OPINION: The U.S. health care system fails us

Ava Acharya, Assistant News Editor

The American health care system is widely conducted on the basis of capital profit. Human lives are essentially treated as a product which must be purchased and further maintained at the cost of the person  they belong to. 

Bodily autonomy is only available to those who are able to purchase it. There are countless stories about people in the United States who suffer, or even die, because they cannot afford the cost of medical care. Even those who qualify for low-income health insurance are forced to jump through hoops to get the most basic care. 

Growing up, my dad worked as a neurologist in a public hospital. He specialized in degenerative brain disorders, namely Alzheimer’s Disease. I grew up hearing stories about the patients he treated. They often suffered from serious conditions but were unable to afford the care they truly needed. 

In my dad’s field of expertise, many of the conditions his patients suffered from impacted their ability to join the workforce and afford continued treatment. Although my dad did everything he could to help them, he worked in an underfunded department in a further underfunded and disorganized hospital.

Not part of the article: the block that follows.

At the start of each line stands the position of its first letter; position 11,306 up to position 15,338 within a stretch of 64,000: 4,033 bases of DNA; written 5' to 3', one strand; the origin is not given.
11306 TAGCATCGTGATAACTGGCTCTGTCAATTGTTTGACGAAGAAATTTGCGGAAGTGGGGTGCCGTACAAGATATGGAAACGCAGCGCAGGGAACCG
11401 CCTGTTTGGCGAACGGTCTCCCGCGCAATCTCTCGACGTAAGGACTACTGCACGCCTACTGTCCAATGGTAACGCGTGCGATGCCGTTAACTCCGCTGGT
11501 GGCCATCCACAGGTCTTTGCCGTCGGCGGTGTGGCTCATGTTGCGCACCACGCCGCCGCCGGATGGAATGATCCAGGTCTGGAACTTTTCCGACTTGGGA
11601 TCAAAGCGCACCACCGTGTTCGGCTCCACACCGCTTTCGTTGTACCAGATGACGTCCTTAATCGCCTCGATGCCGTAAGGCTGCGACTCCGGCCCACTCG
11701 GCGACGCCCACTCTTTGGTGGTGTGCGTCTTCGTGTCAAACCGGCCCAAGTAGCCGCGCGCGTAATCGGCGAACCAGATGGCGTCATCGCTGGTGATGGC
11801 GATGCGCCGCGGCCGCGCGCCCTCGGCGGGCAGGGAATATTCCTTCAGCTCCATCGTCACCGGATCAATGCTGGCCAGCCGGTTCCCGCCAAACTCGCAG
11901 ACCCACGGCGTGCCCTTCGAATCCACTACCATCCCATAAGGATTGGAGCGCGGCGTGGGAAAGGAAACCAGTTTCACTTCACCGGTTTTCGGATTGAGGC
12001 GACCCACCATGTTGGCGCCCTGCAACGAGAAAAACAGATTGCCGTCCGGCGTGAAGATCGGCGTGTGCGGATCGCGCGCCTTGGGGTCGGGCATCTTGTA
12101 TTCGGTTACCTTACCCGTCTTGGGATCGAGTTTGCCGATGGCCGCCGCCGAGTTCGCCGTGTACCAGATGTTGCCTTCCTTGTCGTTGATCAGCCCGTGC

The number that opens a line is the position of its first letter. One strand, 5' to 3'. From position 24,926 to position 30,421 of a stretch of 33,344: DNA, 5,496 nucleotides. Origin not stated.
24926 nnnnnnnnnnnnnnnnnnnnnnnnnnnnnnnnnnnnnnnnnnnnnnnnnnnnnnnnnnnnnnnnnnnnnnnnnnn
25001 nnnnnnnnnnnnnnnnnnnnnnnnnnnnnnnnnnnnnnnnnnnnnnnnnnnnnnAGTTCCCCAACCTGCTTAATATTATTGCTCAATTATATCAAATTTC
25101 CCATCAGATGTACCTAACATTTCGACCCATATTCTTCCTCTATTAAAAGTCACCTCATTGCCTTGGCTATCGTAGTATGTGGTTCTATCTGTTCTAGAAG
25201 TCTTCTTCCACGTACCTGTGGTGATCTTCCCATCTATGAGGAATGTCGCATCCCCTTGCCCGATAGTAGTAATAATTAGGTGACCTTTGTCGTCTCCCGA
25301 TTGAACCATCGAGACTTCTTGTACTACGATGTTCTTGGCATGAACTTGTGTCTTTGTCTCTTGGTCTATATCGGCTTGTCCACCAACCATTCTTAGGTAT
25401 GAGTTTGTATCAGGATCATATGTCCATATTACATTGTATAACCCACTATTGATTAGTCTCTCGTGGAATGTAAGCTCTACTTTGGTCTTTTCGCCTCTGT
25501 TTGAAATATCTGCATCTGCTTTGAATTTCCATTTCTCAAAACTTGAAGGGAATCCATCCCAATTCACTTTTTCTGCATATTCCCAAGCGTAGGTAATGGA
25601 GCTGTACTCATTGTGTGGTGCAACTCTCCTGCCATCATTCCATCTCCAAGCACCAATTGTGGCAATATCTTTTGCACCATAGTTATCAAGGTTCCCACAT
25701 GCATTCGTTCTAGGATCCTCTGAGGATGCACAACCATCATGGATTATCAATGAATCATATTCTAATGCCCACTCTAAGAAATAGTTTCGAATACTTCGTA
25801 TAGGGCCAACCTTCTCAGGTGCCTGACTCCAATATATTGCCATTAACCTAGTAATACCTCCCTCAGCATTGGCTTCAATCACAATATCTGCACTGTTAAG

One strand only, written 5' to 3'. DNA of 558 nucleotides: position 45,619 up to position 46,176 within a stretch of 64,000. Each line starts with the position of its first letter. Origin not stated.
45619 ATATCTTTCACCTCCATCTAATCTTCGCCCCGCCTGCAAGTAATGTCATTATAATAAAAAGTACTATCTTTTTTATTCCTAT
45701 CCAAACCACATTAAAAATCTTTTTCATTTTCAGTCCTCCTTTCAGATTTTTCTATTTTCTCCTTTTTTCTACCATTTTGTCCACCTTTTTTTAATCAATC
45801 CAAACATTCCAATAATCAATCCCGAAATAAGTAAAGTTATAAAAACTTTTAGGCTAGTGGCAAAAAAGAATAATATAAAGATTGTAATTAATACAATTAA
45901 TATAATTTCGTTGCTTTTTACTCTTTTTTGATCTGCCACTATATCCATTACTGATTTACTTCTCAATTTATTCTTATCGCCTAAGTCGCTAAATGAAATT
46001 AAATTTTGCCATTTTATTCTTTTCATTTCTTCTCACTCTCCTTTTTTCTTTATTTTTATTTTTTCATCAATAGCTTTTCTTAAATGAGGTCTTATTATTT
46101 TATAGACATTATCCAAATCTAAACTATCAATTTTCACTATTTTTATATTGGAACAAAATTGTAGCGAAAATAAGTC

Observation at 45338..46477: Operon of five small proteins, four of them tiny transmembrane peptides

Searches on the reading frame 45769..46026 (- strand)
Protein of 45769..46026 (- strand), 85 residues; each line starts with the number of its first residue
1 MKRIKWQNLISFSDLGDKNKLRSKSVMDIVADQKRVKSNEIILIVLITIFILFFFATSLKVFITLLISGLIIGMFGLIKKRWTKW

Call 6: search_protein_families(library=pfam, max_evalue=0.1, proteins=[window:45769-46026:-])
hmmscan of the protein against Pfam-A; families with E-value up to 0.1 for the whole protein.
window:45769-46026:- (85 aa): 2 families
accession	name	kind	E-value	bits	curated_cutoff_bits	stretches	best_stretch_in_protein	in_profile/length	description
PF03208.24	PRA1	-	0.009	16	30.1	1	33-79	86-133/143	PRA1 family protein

The poorest Americans are afforded the bare minimum of medical care, an issue I became intimately aware of after my dad’s death in 2017. Despite my dad’s 20 years as a health care professional, following his death, my family lost our health insurance. 

We were suddenly in a position of extreme emotional distress, without access to any of the very necessary mental health services we needed to deal with his loss. Grief is a powerful emotion. It interrupts life and prevents action. 

My immediate family did not deal with the loss of my father for a long time, partly because our grief prevented any of us from genuinely seeking out counseling. While my family qualified for public insurance, we lacked the internal drive to make the never-ending phone calls and fill out the endless paperwork necessary to take advantage of those benefits. 

Still, those benefits are limited. Virtually no psychiatrists accept public insurance. As such, it can be very difficult to treat mental illness, even when the treatment is desperately needed. 

The inaccessibility of health care in the United States creates a cycle, wherein Americans are unable to treat themselves and as a result, are unable to work toward gaining access to treatment.